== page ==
http://courses.cs.washington.edu/courses/cse421/04su/slides/fracknap.pdf or
http://www.personal.kent.edu/~rmuhamma/Algorithms/MyAlgorithms/Greedy/knapscakFrac.htm

Note that these papers deal with the problem of maximizing ##V = \sum \alpha_i c_i p_i##, while you want to minimize it. However, you can re-write your problem by setting ##\alpha_i = 1 - \beta_i## for all ##i##. Note that ##0 \leq \beta_i \leq 1## for all i, so the ##\beta_i## form is a standard maximizing knapsack problem.

The papers cited above do not deal very well with actual correctness-proofs. One thing you can do is verify that their so-called "greedy solutions" actually satisfy the KKT conditions. Have fun.

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• unplebeian
Thank you! That did solve my problem and the solution I got is now very simple. I can't believe I didn't see that before.

Similar to the greedy problem, I choose the cell with the minimum cost first, try to maximize its contribution and check if the power demand is met. If not, then I select the cell with the lowest cost (out of the remaining cells) and adjust its alpha to see if the power demand is met. And so on...

unplebeian said:
Thank you! That did solve my problem and the solution I got is now very simple. I can't believe I didn't see that before.

Similar to the greedy problem, I choose the cell with the minimum cost first, try to maximize its contribution and check if the power demand is met. If not, then I select the cell with the lowest cost (out of the remaining cells) and adjust its alpha to see if the power demand is met. And so on...

Right: that works because the "ratio" has the form ##\frac{c p}{p} = c##, so just ordering by cost does the trick.

I looked up the KKT conditions and they're a little beyond me at the moment. I was hoping to use LaGrange multipliers to get a nice graphical solution with critical points. Perhaps if the power or cost function had variables, I could partially differentiate the variables (like P= I^2*R) and minimize that current quantity. That would require some modeling of the plant.

unplebeian said:
I looked up the KKT conditions and they're a little beyond me at the moment. I was hoping to use LaGrange multipliers to get a nice graphical solution with critical points. Perhaps if the power or cost function had variables, I could partially differentiate the variables (like P= I^2*R) and minimize that current quantity. That would require some modeling of the plant.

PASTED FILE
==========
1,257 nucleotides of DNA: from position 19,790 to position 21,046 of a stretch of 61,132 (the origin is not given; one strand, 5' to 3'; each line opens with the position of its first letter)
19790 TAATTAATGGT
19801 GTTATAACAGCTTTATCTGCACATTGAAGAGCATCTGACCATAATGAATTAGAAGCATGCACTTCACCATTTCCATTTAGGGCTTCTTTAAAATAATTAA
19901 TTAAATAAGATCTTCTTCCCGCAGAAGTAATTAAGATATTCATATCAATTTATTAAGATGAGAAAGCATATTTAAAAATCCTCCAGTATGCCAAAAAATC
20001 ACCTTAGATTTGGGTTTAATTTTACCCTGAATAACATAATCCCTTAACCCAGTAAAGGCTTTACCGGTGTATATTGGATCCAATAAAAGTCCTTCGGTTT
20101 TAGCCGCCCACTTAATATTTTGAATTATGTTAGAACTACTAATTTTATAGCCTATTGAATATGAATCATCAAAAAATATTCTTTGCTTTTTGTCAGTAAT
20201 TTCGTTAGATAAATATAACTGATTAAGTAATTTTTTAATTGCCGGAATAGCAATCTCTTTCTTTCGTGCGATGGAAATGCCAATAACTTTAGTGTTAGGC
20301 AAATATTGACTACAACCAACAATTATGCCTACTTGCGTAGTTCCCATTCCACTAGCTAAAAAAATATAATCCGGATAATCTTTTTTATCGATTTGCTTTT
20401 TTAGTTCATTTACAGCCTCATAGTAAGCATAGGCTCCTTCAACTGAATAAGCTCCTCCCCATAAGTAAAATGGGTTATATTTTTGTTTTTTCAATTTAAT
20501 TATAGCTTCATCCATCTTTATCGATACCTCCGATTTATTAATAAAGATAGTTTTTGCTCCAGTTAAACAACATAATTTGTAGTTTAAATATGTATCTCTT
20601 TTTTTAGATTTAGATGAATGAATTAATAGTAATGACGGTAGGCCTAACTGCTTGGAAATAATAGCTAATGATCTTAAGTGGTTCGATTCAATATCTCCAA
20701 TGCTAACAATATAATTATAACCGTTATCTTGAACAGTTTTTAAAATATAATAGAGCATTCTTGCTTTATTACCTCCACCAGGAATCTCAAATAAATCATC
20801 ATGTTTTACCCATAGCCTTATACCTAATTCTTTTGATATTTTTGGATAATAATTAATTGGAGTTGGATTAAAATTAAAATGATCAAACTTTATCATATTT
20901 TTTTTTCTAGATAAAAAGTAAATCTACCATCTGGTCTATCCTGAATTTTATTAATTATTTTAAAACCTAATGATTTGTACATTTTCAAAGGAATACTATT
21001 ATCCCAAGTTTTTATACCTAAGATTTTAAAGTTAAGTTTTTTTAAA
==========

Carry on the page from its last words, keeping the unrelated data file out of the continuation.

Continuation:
Fortunately, this is a so-called Linear Programming, so can be solved using tools at the high-school level (although this is usually not seen in high school). Here goes.

Write the problem as
$$\min Z = \sum_{j=1}^n c_j x_k\\ \text{subject to}\\ \sum_{j=1}^n w_j x_j = W\\ 0 \leq x_j \leq 1 \;, j=1, \ldots,n$$

We can assume all ##w_j > 0##, because: (i) if ##w_s = 0## the variable ##x_s## does not affect the constraint, so may be set to whatever value (0 or 1) makes its contribution to ##Z## the smallest, and (ii) if ##w_s < 0## we can write ##w_s x_s = w_s + w_s (x_s - 1) = w_s + (-w_s)(1-x_s)##. Writing ##w'_s = - w_s > 0## and ##x'_s = 1-x_s \in [0,1]## we would have a term of the form ##w'_s x'_s## in the constraint, with ##w'_s > 0##, and, of course, an "adjusted" value of ##W##.

Use the constraint to solve for one variable in terms of the others; say we solve for ##x_r##. (For now, just go along with it; you will soon see how this gives us what we want. And, for the moment, ##r## is just some number from 1 to n.) So, we have
$$x_r = \frac{W}{w_r} - \sum_{j \neq r} \frac{w_j}{w_r} x_j$$
Substitute this into the equation for ##Z##:
$$Z = c_r \frac{W}{w_r} + \sum_{j \neq r} \left( c_j - c_r \frac{w_j}{w_r} \right) x_j \equiv (c_r W/w_r) + \sum_{j \neq r} u_j x_j.$$
To minimize ##Z## we would like to set ##x_j = 1## if ##u_j < 0## and ##x_j = 0## if ##u_j > 0##. In other words, we want
$$(c_j/w_j) - (c_r/w_r) < 0 \; \longrightarrow x_j = 1\\ (c_j/w_j) - (c_r/w_r) > 0 \; \longrightarrow x_j = 0$$
In other words, if we order the ratios ##c_j/w_j## in ascending order, we want to have ##x_j = 1## for some initial segment ##j = 1,\ldots, r-1## and ##x_j = 0## for ##j = r+1, \ldots n##. So, to find ##r## we just fill in x=1 in ascending order until we go too far; that is, when setting ##x_j = 1## also for ##j=r## gives a sum ##\sum_{j=1}^r w_jx_j > W## (but ##\sum_{j=1}^{r-1} w_j x_j < W##). Then, we just give ##x_r## the necessary fractional value and are done: all ##x_j = 0## for ##j > r##.

This is optimal, because we will have made all ##x_j = 1## when ##u_j < 0## and all ##x_j = 0## when ##u_j > 0##; basically, by re-writing the system properly, we can see the solution "by inspection".